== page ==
The Narrow Margin (1952) Richard Fleisher

A taut RKO B-noir that initially impressed enough during production that it was left sat on the shelf for two years as Howard Hughes debated immediately remaking it as an A picture to star Robert Mitchum, who would I would imagine have been excellent in it. Fleisher was a long time director whose varied career took in Conan The Destroyer, The Jazz Singer and Soylent Green and was still working as late as 1989. Despite the long career this picture is by far his highest rated on IMDB and combines a nasty Noir feel with genuine twists and turns and a great use of a train setting.

A pair of LA cops have been sent to Chicago to pick up the widow of a gang boss so she can testify in a massive gangland/police corruption inquiry before she is murdered, their orders to get her on the LA train and keep her alive. One cop gets killed instantly and the widow, Noir Icon Marie Windsor never lets up a stream of invective that has remaining cop, Charles McGraw, constantly wondering whether she is worth sticking his neck out for. The violence is quite graphic and the movie creates the essential Noir mood that makes you feel that it doesn’t matter that the heroes are cops, they are outgunned by untouchable bad guys who simply have a better idea of how the world works. Any resistance is niave and foolish.

McGraw gets her on a train, already sick of the sight of her, locks her in a cabin and then sets about seeking out her possible assailants while getting to know an attractive widow and her young son. The train scenes that make up the vast majority of the movie are well shot, like classic train movies like ‘The Lady Vanishes’ you get a very paranoid atmosphere with assorted characters at very close quarters and everybody hiding something. Well everybody except the gangsters who quite brazenly proposition McGraw to give up his witness for $30000 laughing at the idea of being arrested for offering a bribe. Surely McGraw understands how the world works?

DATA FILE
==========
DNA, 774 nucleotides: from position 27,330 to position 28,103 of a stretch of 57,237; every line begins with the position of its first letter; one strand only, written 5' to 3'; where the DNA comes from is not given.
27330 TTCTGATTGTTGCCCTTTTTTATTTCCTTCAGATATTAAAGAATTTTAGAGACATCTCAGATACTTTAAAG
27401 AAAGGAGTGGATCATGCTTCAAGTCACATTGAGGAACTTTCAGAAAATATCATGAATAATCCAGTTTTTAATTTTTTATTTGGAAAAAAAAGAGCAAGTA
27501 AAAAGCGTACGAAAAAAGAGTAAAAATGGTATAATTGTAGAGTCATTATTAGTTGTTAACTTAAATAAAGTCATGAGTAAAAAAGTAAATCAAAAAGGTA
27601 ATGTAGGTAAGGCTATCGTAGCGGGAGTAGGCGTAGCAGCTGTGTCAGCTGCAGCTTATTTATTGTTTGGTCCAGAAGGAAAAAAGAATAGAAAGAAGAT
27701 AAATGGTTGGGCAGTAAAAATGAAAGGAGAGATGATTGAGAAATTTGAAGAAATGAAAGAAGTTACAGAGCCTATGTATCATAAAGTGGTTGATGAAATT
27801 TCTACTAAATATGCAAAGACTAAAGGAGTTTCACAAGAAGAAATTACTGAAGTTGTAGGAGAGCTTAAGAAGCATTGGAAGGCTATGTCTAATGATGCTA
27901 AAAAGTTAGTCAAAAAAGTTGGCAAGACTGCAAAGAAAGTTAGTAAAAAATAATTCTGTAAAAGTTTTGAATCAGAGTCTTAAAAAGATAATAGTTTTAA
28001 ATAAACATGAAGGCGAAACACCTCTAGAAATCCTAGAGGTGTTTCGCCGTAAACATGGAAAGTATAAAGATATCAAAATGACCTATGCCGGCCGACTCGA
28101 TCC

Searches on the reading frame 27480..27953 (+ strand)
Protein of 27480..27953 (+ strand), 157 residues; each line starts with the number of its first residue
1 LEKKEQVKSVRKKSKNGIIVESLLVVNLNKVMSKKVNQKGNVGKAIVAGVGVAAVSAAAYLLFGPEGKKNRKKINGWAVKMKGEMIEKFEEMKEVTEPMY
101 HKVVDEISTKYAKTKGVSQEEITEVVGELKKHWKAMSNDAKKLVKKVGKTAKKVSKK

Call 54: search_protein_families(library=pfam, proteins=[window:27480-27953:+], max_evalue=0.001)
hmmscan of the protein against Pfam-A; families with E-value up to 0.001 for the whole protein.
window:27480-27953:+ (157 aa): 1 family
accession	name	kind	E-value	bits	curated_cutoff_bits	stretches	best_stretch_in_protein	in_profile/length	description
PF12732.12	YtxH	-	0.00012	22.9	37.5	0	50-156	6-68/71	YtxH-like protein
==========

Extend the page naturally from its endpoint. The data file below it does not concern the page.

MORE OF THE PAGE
Every now and again McGraw checks in with Windsor to get another dose of scorn while trying desperately not to make Jacqueline White’s young widow seem like the girl he is guarding in the eyes of the mob.
I really liked the kinetic and quite brutal action sequences that make great use of the fact the train is constantly moving and the way that you never lose the sound of the moving train. This level of violence combines with the gangsters never quite giving up on the idea of buying off McGraw and his contempt for Windsor to make him a nicely seedy lead character. I’d never really noticed him in anything before but he comes across as a low rent Kirk Douglass or a young Richard Shaw, quite a no nonsense lead who really sells the police corruption and nastiness of the plot.

Marie Windsor is excellent throughout, I first noticed her as the poisonous, shrewish wife in Kubrick’s ‘The Killing’ and here she totally drips venom throughout, the late twists in the plot add some depth to her but don’t detract from her nasty energy in early scenes. She puts in fine performances in a number of noir films and this one is definitely not an exception. The more wholesome Jacqueline White does well too and like Windsor handles the twists of the plot while turning in a consistent performance that makes sense whatever we as the audience know.

At 70 minutes with some genuine twists and turns, memorable minor characters and an effective atmosphere of menace throughout this is a really high quality minor noir and one well worth seeking out despite the lack of stars. It was remade in 1990 as a fairly average Gene Hackman vehicle

Moonrise Kingdom (2012) Wes Anderson